Floyd says, “The history of the origin of the Septuagint is embellished with many diverse fables, hence its actual derivation is still being debated.”

I agree with his statement. But I must ask, why is he discussing these “fables”? Why does he spend so much time rebutting opinions of the Septuagint, instead of going to the Septuagint itself?

My point is the following. It is meaningless to speculate about the origin of the Septuagint, or when it was written, or by whom it was written. Most scriptures do not mention these facts anyway. The books of Genesis, Exodus, Leviticus, Numbers, Deuteronomy, and many others, do not state when they were written, where they were written, or by whom they were written. Why? Because it has no bearing whatsoever on the authenticity of scripture. What is important is what is written in the scripture; not what others speculate about the scripture.

Floyd says, “Others speculate that the LXX was primarily prepared for the benefit of a large population of Greek-speaking Jews living in and around Alexandria, Egypt.”
Again, he is dealing with “speculations,” and not the Septuagint itself.

Floyd says, “Some have suggested that Philo is possibly the author of The letter of Aristeas.”
Why argue what others “suggested”? Most of his arguments, throughout his article, deal with these speculations, and not the Septuagint itself.

Under the sub-heading: Discordant Ages Of The Patriarchs In The LXX:

In Chapter one, Floyd does speak of the discrepancies between the Masoretic Hebrew text and the Septuagint text, as far the length of years that some Patriarchs lived. However, he has a pre-conceived idea that, since the Masoretic Hebrew text is more accurate, that the Septuagint must be wrong. He does not consider the possibility that the Septuagint could be correct, and the Masoretic Hebrew incorrect.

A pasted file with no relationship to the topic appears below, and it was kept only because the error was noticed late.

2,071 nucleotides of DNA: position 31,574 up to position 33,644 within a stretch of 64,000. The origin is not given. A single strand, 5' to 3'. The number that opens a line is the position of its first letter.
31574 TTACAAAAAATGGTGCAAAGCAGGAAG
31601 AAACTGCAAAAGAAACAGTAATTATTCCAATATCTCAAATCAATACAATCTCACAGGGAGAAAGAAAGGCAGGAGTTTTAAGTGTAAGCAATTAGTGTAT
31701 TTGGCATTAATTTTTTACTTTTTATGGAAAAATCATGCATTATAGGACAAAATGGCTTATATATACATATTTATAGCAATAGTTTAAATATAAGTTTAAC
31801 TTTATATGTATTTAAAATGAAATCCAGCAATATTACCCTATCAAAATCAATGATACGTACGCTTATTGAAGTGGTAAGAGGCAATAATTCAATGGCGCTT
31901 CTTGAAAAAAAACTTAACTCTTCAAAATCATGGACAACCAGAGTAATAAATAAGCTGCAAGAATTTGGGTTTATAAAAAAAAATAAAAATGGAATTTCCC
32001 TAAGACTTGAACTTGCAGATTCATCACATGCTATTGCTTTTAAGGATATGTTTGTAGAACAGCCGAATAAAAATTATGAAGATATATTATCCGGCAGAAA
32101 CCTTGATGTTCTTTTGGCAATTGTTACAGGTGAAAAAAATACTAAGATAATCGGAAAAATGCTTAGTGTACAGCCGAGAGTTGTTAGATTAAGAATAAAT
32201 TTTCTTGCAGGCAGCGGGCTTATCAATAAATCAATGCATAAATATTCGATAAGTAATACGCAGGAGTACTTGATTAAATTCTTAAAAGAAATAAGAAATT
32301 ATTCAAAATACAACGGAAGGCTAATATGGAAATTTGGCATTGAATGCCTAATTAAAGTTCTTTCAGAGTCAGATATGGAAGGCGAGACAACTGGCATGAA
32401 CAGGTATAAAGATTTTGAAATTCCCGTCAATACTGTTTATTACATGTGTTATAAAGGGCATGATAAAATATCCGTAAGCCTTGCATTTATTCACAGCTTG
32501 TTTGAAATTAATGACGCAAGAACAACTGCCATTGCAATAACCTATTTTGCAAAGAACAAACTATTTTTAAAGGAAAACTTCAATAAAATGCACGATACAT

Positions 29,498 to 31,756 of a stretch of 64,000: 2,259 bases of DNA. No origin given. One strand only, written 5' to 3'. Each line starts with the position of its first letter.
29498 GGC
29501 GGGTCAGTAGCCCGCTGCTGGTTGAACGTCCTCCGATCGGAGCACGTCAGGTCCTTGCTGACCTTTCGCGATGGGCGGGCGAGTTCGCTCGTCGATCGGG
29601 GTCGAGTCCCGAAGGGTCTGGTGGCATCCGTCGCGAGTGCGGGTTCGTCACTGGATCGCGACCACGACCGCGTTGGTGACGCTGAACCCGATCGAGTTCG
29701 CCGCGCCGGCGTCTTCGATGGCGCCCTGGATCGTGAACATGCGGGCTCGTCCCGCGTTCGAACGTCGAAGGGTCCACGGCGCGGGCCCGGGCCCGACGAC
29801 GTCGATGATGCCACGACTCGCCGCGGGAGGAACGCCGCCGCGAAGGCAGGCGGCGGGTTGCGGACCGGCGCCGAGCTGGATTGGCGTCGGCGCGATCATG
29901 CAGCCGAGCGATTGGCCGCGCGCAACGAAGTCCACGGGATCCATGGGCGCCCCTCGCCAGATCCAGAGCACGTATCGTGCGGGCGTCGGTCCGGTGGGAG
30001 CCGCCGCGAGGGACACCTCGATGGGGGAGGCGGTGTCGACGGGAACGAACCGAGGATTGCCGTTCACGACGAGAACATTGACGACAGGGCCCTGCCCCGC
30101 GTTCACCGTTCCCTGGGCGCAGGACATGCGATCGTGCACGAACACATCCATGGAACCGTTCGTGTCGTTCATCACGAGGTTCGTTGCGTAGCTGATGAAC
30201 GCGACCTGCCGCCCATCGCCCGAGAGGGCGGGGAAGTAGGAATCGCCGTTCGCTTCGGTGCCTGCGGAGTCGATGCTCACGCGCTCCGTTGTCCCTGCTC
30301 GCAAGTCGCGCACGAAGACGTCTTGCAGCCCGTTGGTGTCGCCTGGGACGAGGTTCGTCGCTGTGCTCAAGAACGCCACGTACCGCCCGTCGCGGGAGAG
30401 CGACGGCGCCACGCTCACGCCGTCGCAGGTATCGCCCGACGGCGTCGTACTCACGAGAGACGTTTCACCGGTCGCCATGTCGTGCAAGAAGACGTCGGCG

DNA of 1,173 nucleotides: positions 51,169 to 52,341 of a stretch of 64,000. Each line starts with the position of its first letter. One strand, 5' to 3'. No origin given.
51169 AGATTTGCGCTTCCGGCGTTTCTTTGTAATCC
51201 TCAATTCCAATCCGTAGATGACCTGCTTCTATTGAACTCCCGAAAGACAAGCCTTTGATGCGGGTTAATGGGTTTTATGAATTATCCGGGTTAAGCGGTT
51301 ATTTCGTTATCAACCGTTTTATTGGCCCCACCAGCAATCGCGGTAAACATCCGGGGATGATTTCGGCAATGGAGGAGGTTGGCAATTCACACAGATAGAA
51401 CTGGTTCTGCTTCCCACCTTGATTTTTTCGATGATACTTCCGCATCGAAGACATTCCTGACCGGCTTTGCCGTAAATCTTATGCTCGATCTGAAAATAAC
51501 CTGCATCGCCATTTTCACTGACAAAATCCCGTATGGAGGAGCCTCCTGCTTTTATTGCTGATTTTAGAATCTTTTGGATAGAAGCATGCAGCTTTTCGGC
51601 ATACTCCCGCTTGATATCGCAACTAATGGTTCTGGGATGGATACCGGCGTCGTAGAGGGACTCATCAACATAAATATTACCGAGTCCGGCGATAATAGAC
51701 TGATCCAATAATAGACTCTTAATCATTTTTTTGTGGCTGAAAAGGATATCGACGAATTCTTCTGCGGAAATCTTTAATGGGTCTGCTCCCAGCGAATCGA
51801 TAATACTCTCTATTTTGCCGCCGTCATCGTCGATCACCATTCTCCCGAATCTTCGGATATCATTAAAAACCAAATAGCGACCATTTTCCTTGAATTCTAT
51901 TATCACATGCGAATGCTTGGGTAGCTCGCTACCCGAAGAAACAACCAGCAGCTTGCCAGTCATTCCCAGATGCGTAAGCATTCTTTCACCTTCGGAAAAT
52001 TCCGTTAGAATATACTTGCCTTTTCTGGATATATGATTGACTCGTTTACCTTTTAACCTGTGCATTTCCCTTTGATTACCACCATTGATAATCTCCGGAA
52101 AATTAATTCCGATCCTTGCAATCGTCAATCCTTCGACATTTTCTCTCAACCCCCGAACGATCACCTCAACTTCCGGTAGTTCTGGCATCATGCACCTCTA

One of the reasons he gives for why the Septuagint is wrong is because of the age of Methuselah. The Septuagint records that he was 167 at the birth of Lamech (Genesis 5:25), while the Masoretic Hebrew reads 187. Here is his reasoning:

“The majority of LXX manuscripts give 167 as the age of Methuselah at the birth of his son, Lamech (the Masoretic Hebrew reads 187 - Gen. 5:25). However, if Methuselah were 167 at the birth of Lamech, Lamech 188 at the birth of Noah, and Noah 600 at the Flood (as recorded in the LXX), Methuselah would have been 955 at the date of the Flood. Since he lived to be 969 (the life span given in both), the LXX becomes entangled in the absurdity of making Methuselah survive the Flood by 14 years! Yet Genesis 7-10 and II Peter 3:20 are adamant in proclaiming that only Noah, his three sons and all four of their wives; that is, only 8 souls survived the Deluge.”

It "seems" like a good argument! The only thing wrong with it is that Floyd is lying as to what the Brenton's edition of the Septuagint states! Both the Septuagint and Masoretic texts state that Methuselah died at 969 years of age; the Septuagint does not say 955 years old. Both manuscripts are in harmony with each other on this point. Floyd says the Septuagint records Methuselah being 167 at the birth of Lamech, Lamech being 188 at the birth of Noah, and Noah 600 at the Flood, which totals 955! Thus, he claims the Septuagint says Methuselah was 955 years old when he died. This is a lie!